For starters, we still collaborate with freelancers who have unique skills that we do not have in house. We also involve consultants from time to time to pressure-test our own thinking, train us on a new skill or competency area, or lend an alternative point of view even if we think we're on the right track with a big decision or big project. Such individuals include our designers, business coach, book launch consultant, and community manager among others. We cherish these folks as extended team members.
We're also extremely grateful to work with individuals that we regard as creative partners in our work. Caleb Wojcik of Caleb Wojcik Films exemplifies this caliber of partner. He is our videographer for all video work that Pat doesn't do himself. He's a trusted advisor as we vet business plans. And he's even Pat's business partner in SwitchPod—which is wicked cool.
Our strategic partners are in a class by themselves. We're so fortunate to have deep and meaningful relationships with the likes of ConvertKit, Teachable, RightMessage, and other platform partners. Equally so, we're excited to have relationships with Pat's literary agency for book deals, organizers of marquee events like Podcast Movement and Social Media Marketing World, and influencers like Michael Hyatt whom we admire, support, and do occasional joint promotions with. Our ability to live out our purpose is significantly enabled thanks to these folks. [Full Disclosure: SPI is a compensated advisor and affiliate for ConvertKit and Teachable; and the link to RightMessage is an affiliate link.]
Policy and Performance
Yikes, policy and performance. That sounds dry. I understand that sentiment. I also assure you that providing clear guidance to the team on what does and does not constitute good performance aligned with and enabling of our purpose is a linchpin in our operations, as it very well should be in the operations of any company with a magnanimous purpose.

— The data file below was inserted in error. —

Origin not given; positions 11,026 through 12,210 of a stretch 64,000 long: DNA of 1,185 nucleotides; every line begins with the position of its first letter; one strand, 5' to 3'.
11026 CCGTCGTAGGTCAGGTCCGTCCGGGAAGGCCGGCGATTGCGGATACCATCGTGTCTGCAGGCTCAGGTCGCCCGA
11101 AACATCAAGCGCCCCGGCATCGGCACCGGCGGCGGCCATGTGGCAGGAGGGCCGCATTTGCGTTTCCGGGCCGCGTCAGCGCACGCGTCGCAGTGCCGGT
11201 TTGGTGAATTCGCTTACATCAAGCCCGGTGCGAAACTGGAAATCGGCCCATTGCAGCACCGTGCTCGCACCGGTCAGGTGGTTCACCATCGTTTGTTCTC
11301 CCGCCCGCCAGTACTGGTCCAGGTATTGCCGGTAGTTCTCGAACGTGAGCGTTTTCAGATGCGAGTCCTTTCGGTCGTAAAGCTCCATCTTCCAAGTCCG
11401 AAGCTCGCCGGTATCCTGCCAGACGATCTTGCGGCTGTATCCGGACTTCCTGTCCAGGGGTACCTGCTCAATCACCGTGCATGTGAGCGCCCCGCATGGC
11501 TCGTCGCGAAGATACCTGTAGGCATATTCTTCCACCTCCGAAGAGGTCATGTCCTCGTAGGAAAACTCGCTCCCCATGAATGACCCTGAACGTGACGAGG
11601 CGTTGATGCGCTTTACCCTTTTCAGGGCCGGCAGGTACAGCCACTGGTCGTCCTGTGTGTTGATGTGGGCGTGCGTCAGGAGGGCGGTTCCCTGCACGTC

First off, we embrace remote work and champion its ethos as a pillar of the future of work. That is our policy and preference. All of us work remotely, even if we reside in a city with a fellow team member. For instance, Sara Jane, our associate business manager, and I both call Columbus, Ohio home. Similarly, both Pat and Jess, Pat's executive assistant, reside in San Diego. We make efforts to work from coworking facilities on the regular because, still, there is no substitute for in-person collaboration. And we gather as a full team at least twice per year. But most of our team operations function on a good internet connection. (Let's be real, we don't always have quality wifi. Sigh.)
Next, we have a formal employee handbook of policies and procedures that is a key part of our human resources management. Why are we so serious about this stuff? Because having a child is a serious moment in one's life. Because getting called to jury duty is a serious event. Because harassment in any form is a serious offense. Because confidentiality is a serious aspect of business. Because travel is a serious business expense. Because time off, in its various forms, is a serious benefit extended to the team that they rightly expect to be honored.